Analyzing StoryMapJS

The StoryMapJS digital mapping tool allows the user to either have a section of a map or a still image and then choose points to add commentary or more information. This mapping tool is different from other mapping tools because it allows you to map a still image. Other mapping tools only allow mapping of geographic maps. This tool can be helpful for pointing out historic locations on a map or when using still images highlight important points. In my project looking at historical architecture it can be used in a variety of ways. I can use it to explore before and after images, showing two images and pointing out how things have changed. Or I can just use it to point out architecture features and add a commentary about the reasons for them.  This tool has good user experience design in mind because it does not make people have to scroll across the map, it just jumps from point to significant point, and it lets the viewer see the big picture in the beginning.

This tool is free to use which makes it accessible to anyone with access to the internet. To use this tool the user just has to either choose a location or upload an image. In order for it to be used the user has to upload all of the information that they want displayed, the tool just organizes the information into a map. The site for the tool does not give information on the privacy or who owns the data that is input. The about page of the site does not list when the code for the tool is updated but they have people currently working on it at Knight Lab, so it could be assumed that it is kept pretty up to date. It also gives information about what code to change if you want it to appear in different ways. StorymapJS does not have much bias in the way it allows for any information to be added making it pretty accessible. This tool is not very tricky to figure out, although it does go faster with someone there to show how it is done.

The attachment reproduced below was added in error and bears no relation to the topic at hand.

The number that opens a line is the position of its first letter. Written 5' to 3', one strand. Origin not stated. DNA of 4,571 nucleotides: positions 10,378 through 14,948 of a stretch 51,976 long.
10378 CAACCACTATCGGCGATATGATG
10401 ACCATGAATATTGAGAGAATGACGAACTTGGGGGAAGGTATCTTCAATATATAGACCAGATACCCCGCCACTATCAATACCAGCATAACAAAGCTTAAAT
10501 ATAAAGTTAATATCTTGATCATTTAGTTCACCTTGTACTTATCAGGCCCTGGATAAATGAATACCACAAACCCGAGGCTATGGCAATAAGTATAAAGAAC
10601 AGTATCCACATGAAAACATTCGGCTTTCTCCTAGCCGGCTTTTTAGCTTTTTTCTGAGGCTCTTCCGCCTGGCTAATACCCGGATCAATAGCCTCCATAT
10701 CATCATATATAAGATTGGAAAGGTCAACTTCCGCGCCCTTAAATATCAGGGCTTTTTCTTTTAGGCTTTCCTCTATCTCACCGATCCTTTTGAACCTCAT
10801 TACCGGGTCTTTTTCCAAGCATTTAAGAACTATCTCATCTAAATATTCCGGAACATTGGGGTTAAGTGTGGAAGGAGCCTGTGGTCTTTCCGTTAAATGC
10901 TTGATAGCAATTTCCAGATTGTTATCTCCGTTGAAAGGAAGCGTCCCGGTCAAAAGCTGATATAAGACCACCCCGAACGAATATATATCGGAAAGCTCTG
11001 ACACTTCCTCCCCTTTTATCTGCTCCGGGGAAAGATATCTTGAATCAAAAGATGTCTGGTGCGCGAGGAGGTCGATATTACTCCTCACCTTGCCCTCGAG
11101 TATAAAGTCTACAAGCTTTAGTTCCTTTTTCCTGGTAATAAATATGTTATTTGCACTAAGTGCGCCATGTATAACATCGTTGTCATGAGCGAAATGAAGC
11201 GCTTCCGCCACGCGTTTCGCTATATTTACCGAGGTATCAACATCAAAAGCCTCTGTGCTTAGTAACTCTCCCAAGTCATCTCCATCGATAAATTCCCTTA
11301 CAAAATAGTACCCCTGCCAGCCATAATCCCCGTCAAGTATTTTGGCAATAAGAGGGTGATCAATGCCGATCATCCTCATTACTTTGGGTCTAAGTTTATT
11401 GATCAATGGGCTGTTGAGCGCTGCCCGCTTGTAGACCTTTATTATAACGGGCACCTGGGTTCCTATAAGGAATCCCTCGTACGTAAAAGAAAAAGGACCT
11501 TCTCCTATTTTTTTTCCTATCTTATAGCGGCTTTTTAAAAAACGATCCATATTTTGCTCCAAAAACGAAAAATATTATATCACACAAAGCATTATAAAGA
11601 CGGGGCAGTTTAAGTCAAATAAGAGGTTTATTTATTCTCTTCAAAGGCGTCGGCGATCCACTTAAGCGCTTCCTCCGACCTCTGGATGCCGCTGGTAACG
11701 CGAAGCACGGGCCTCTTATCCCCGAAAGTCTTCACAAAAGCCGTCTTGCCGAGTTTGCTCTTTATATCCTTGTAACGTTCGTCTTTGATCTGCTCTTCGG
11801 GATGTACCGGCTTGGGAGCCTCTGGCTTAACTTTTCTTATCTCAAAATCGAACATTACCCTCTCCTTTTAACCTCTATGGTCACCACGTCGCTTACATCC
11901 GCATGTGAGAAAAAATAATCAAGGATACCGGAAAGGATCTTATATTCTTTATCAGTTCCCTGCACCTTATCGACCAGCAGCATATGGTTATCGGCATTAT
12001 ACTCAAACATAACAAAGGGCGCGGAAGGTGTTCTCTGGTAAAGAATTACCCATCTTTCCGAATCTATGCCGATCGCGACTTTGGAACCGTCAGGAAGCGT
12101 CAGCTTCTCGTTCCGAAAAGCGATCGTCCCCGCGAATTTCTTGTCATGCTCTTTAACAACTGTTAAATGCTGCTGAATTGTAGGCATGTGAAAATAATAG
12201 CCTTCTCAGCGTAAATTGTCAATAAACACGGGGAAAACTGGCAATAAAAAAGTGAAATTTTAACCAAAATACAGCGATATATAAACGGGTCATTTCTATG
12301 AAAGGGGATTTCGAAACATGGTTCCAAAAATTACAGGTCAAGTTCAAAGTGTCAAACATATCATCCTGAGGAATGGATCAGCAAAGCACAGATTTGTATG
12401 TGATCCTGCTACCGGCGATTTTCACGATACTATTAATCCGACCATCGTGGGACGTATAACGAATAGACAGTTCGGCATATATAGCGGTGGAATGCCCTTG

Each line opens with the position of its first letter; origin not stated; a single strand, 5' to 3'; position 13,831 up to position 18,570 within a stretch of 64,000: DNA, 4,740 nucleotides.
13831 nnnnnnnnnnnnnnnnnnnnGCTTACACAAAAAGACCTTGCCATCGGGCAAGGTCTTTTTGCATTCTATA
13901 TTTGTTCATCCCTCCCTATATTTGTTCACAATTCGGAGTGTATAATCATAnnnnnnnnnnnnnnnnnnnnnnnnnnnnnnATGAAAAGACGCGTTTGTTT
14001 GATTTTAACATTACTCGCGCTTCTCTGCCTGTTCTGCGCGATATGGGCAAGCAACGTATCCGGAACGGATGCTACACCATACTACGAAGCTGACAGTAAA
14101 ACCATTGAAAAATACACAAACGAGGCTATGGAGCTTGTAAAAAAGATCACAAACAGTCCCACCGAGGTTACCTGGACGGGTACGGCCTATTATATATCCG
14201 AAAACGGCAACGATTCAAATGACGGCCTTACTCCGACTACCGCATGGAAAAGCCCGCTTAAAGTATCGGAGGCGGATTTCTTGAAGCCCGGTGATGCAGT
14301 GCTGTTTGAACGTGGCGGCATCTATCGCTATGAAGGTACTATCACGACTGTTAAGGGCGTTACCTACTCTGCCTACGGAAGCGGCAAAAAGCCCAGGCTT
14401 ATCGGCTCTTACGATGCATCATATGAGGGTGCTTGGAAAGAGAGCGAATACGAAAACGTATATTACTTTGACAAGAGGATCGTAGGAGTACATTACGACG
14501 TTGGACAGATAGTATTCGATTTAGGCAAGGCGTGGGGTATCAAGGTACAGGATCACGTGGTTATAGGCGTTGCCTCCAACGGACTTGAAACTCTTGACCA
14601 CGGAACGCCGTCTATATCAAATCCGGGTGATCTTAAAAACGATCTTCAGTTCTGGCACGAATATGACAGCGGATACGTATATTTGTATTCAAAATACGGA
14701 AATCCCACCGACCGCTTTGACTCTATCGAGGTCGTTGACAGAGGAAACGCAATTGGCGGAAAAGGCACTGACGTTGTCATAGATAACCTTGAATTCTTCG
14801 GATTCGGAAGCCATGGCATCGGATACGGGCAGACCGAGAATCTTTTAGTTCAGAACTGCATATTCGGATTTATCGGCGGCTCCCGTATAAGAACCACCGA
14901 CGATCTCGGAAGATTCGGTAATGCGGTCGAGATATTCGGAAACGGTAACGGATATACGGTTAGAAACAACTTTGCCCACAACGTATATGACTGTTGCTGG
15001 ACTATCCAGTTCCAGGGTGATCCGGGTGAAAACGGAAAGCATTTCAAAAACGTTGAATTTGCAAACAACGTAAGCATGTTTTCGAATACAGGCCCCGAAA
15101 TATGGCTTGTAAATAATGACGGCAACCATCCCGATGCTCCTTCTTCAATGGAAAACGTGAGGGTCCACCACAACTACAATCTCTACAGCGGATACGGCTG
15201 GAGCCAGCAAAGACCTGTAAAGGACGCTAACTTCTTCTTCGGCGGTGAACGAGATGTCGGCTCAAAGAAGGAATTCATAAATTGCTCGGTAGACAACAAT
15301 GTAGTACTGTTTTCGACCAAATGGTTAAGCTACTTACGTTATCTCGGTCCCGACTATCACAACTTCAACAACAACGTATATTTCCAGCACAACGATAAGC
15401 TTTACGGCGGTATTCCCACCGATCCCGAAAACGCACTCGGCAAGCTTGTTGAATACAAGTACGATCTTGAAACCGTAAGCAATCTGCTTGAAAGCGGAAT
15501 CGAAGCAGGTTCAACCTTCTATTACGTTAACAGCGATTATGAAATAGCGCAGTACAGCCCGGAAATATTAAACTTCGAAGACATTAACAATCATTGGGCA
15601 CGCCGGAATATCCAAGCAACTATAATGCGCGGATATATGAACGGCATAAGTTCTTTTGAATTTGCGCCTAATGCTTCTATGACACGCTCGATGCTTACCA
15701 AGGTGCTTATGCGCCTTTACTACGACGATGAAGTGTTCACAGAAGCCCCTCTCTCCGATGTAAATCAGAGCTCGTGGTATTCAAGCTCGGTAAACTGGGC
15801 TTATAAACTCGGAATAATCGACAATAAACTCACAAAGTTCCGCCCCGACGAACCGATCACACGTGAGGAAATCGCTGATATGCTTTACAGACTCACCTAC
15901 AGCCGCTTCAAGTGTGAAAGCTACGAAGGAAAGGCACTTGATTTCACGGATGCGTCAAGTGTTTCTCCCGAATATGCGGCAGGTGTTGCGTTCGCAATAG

I can definitely use this tool in my Digital Humanities project because it will allow me to annotate photos I take of the different buildings on campus as mentioned previously. I also think that this tool embodies a lot of the Digital Humanities core values, one of them being its openness. This tool is free to use, which gives a lot more access versus a tool that needs a subscription to or one that needs to be paid for, like WordPress. It is also relatively simply to use which makes it accessible to people who are just starting out in Digital Humanities. It does not allow for much experimentation because it is set up in a pretty straightforward way that cannot be changed. Another core value of Digital Humanities is diversity and while it is hard for a digital tool to be diverse it is still important for the creators to be diverse and when taking a look at who helped to create StoryMapJS at the Knight Lab it is both racially diverse and diverse in its inclusion of undergraduate and graduate students.

One Reply to “Analyzing StoryMapJS”

  1. Great! Thanks for thinking about aspects of diversity in how tools are created. You can also see when it was updated by going to the code hosted on GitHub – GitHub is a place where code can be stored, shared, and updated by the larger community of developers, and you can see when it’s been updated and by who and how it was changed. It’s one of those places where openness is valued (but it is owned by Microsoft …). And since the tool itself requires a Google login, Google is getting some of your data … Anyway, lots of DH people use GitHub not just for code, but also for storing different versions of data, text, etc. It’s important to remember that just because something is free, someone is usually getting payment for it in some way (usually with your data).

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